For 2 years, the InSight lander has been recording seismic data on Mars that are vital to constrain the structure and thermochemical state of the planet. We used observations of direct (P and S) and surface-reflected (PP, PPP, SS, and SSS) body-wave phases from eight low-frequency marsquakes to constrain the interior structure to a depth of 800 kilometers. We found a structure compatible with a low-velocity zone associated with a thermal lithosphere much thicker than on Earth that is possibly related to a weak S-wave shadow zone at teleseismic distances. By combining the seismic constraints with geodynamic models, we predict that, relative to the primitive mantle, the crust is more enriched in heat-producing elements by a factor of 13 to 20. This enrichment is greater than suggested by gamma-ray surface mapping and has a moderate-to-elevated surface heat flow.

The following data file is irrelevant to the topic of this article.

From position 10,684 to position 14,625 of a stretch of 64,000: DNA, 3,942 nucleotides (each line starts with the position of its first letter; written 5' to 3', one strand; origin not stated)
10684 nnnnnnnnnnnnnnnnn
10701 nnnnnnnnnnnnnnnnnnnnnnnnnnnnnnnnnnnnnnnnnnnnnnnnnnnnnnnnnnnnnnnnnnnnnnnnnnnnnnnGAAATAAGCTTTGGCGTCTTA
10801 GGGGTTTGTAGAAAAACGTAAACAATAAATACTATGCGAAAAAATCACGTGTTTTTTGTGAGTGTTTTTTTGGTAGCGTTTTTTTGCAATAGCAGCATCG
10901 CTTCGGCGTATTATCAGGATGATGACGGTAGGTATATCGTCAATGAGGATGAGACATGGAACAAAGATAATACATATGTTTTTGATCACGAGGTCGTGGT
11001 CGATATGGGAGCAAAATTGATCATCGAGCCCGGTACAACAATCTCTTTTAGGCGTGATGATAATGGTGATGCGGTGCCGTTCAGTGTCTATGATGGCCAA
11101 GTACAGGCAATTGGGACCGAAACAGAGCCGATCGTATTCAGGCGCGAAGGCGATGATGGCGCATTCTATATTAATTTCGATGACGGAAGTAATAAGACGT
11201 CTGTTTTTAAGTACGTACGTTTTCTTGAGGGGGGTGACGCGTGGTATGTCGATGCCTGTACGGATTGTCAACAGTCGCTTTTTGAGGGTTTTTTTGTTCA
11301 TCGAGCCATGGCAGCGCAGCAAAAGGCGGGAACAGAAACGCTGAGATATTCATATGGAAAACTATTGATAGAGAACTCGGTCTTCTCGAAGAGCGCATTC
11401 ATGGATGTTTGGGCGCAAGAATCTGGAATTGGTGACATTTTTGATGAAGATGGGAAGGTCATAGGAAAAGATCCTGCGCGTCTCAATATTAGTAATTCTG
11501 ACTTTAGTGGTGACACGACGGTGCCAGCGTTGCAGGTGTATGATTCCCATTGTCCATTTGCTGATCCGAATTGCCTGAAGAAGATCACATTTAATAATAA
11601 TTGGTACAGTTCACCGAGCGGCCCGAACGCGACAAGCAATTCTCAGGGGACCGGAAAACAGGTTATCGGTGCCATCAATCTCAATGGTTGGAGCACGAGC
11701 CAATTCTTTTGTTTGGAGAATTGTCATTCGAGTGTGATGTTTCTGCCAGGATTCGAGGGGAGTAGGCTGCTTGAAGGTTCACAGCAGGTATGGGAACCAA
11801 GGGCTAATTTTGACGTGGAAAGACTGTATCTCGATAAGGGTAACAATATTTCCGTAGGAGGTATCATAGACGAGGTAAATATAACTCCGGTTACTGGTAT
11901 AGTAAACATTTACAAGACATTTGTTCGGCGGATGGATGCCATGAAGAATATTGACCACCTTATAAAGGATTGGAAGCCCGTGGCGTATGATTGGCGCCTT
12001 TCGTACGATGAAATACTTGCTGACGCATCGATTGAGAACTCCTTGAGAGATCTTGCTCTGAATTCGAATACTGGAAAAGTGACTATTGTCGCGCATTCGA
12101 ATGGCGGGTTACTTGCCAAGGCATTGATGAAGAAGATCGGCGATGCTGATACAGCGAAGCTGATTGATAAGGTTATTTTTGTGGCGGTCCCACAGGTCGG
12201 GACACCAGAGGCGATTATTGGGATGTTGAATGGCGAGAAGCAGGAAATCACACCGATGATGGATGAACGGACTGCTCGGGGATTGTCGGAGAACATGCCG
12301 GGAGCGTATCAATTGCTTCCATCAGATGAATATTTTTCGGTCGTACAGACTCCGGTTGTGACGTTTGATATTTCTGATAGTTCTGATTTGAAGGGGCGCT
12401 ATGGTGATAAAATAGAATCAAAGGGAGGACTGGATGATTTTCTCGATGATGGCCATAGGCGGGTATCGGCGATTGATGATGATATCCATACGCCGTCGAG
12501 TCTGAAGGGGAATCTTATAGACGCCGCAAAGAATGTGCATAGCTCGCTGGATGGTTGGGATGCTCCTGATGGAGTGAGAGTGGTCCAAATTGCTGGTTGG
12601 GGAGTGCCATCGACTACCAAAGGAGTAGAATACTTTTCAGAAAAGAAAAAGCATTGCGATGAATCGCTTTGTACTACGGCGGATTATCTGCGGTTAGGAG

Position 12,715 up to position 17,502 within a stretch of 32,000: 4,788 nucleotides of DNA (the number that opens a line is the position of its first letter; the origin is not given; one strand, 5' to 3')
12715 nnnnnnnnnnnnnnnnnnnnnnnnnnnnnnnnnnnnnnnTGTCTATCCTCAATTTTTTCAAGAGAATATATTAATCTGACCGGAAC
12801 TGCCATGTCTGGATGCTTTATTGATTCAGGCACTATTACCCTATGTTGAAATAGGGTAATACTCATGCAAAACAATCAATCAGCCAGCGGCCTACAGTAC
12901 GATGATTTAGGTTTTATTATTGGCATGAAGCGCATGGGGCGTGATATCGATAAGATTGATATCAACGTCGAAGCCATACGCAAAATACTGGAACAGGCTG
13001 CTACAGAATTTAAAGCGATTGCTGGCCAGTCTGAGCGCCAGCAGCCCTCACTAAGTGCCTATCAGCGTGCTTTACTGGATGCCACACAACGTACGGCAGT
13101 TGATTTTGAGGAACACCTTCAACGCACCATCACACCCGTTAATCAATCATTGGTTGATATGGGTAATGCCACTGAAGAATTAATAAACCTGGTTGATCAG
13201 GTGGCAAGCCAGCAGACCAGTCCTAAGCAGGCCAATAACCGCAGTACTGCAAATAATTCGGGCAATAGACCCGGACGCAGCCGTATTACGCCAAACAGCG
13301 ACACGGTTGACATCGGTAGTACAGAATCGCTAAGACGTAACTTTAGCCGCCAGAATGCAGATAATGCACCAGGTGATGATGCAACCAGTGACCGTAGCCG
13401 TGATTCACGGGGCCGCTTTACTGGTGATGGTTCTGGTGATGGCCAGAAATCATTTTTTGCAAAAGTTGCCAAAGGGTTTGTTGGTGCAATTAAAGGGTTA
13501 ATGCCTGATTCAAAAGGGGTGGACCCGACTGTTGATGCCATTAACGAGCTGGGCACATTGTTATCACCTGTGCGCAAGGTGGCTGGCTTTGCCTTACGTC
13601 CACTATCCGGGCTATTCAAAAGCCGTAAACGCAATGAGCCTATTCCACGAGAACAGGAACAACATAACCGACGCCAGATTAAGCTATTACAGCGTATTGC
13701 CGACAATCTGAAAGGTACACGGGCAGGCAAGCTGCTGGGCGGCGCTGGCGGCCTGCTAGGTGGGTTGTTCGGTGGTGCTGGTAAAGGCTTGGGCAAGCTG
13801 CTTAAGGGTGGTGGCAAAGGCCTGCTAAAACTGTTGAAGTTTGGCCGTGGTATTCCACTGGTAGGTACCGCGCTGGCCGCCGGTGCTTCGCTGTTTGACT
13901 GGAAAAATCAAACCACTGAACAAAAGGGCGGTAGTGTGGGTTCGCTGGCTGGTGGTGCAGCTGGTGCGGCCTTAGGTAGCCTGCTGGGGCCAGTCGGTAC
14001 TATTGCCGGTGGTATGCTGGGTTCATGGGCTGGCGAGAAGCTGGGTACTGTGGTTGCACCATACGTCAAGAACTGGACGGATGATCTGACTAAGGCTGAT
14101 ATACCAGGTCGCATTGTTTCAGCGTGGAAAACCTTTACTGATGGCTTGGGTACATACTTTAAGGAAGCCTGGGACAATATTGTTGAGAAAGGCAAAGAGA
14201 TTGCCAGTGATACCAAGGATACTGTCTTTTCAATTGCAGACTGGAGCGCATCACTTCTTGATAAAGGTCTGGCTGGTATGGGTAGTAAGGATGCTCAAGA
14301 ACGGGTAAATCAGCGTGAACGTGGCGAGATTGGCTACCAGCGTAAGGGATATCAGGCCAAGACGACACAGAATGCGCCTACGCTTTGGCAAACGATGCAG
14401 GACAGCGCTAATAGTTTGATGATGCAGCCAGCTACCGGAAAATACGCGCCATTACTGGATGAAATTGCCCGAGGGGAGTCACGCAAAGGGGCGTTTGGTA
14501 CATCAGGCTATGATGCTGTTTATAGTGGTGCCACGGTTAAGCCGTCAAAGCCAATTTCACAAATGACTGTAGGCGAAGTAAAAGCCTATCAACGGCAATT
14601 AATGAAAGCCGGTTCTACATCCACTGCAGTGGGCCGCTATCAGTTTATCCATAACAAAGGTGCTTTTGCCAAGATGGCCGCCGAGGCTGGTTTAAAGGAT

Thickness and structure of the martian crust from InSight seismic data

Science - issue - Čt, 07/22/2021 - 19:41

A planet’s crust bears witness to the history of planetary formation and evolution, but for Mars, no absolute measurement of crustal thickness has been available. Here, we determine the structure of the crust beneath the InSight landing site on Mars using both marsquake recordings and the ambient wavefield. By analyzing seismic phases that are reflected and converted at subsurface interfaces, we find that the observations are consistent with models with at least two and possibly three interfaces. If the second interface is the boundary of the crust, the thickness is 20 ± 5 kilometers, whereas if the third interface is the boundary, the thickness is 39 ± 8 kilometers. Global maps of gravity and topography allow extrapolation of this point measurement to the whole planet, showing that the average thickness of the martian crust lies between 24 and 72 kilometers. Independent bulk composition and geodynamic constraints show that the thicker model is consistent with the abundances of crustal heat-producing elements observed for the shallow surface, whereas the thinner model requires greater concentration at depth.